Saturday, October 3, 2009

Is Pluto a planet?

Photo by Mathias Pedersen

Jenna Burleigh

I remember my science teacher once telling us an acronym to remember the names of the planets in the solar system: my very energetic mother just served us nine pizzas. The first letter of each word was meant to signify Mercury, Venus, Earth, Mars, Jupiter, Saturn, Uranus, Neptune and Pluto. However, she may end up serving us “nothing” because the fate of the “pizzas” doesn’t look so good.
Q: Is Pluto a planet?

A: Discovered in 1930 by Clyde W. Tombaugh, Pluto became the 9th planet in our solar system. However, a later discovery in 2005 came in the form of an object in the Kuiper belt, and it was even larger than Pluto. Discovery of this object and several others that rivaled the size of Pluto caused the International Astronomical Union (IAU) to determine what exactly a “planet” is.

Prior to these discoveries, no official definition for “planet” existed. In order to be considered a “planet,” the object in question must meet three criteria, as set by the IAU.

One: it must orbit the sun.
Two: it must have the gravity to be able to pull itself into a spherical shape
Three: it must be able to consume or clear other objects in its orbit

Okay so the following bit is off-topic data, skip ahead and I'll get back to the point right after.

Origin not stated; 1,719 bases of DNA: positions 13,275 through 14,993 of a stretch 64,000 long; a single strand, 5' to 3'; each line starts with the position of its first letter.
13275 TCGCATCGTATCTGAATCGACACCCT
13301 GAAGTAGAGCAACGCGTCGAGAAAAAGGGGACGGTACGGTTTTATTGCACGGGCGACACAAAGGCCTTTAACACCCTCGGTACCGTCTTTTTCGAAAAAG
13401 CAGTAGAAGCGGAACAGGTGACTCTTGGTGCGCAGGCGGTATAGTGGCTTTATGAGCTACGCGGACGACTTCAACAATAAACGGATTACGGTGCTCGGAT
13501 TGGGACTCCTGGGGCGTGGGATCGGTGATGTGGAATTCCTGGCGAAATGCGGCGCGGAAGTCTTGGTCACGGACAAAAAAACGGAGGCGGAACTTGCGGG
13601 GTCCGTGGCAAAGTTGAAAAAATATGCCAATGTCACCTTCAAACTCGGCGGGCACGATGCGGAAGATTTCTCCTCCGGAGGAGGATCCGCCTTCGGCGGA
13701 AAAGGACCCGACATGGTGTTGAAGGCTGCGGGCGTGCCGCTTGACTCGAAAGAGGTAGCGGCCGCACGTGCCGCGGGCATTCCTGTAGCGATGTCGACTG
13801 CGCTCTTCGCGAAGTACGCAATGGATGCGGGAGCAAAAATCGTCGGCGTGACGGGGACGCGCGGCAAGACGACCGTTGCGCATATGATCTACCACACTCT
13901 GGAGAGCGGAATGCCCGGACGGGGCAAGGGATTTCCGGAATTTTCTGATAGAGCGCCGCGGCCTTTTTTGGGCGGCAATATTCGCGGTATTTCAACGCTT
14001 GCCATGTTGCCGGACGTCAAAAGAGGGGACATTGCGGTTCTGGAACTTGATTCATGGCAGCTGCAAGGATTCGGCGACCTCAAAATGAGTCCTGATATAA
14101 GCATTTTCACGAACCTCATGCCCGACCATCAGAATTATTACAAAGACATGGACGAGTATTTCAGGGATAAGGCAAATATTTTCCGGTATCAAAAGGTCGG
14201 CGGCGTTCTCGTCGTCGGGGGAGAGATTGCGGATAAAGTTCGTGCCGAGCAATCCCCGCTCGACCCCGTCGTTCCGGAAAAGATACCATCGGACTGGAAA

The third criterion is where Pluto falls short, since it is smaller than Eris (another object in what is called the Kuiper belt), and not massive enough to clear other objects in its orbit. According to this article, Pluto has been demoted to a “dwarf planet,” as if it were some kind of consolation prize.

It might take some time for those used to “Planet Pluto” to adjust to the fact that Pluto is no longer a planet, but at least there’s finally a clear definition of what a “planet” actually is. As for children, they are going to have to get used to the fact that their very energetic mothers are going to serve them nothing.

1 comment:

  1. Jenna, you did a fairly good job explaining why Pluto is not a planet. However, it would have been better if you had defined "Kuiper belt" and clarified what you mean by "clearing" other objects.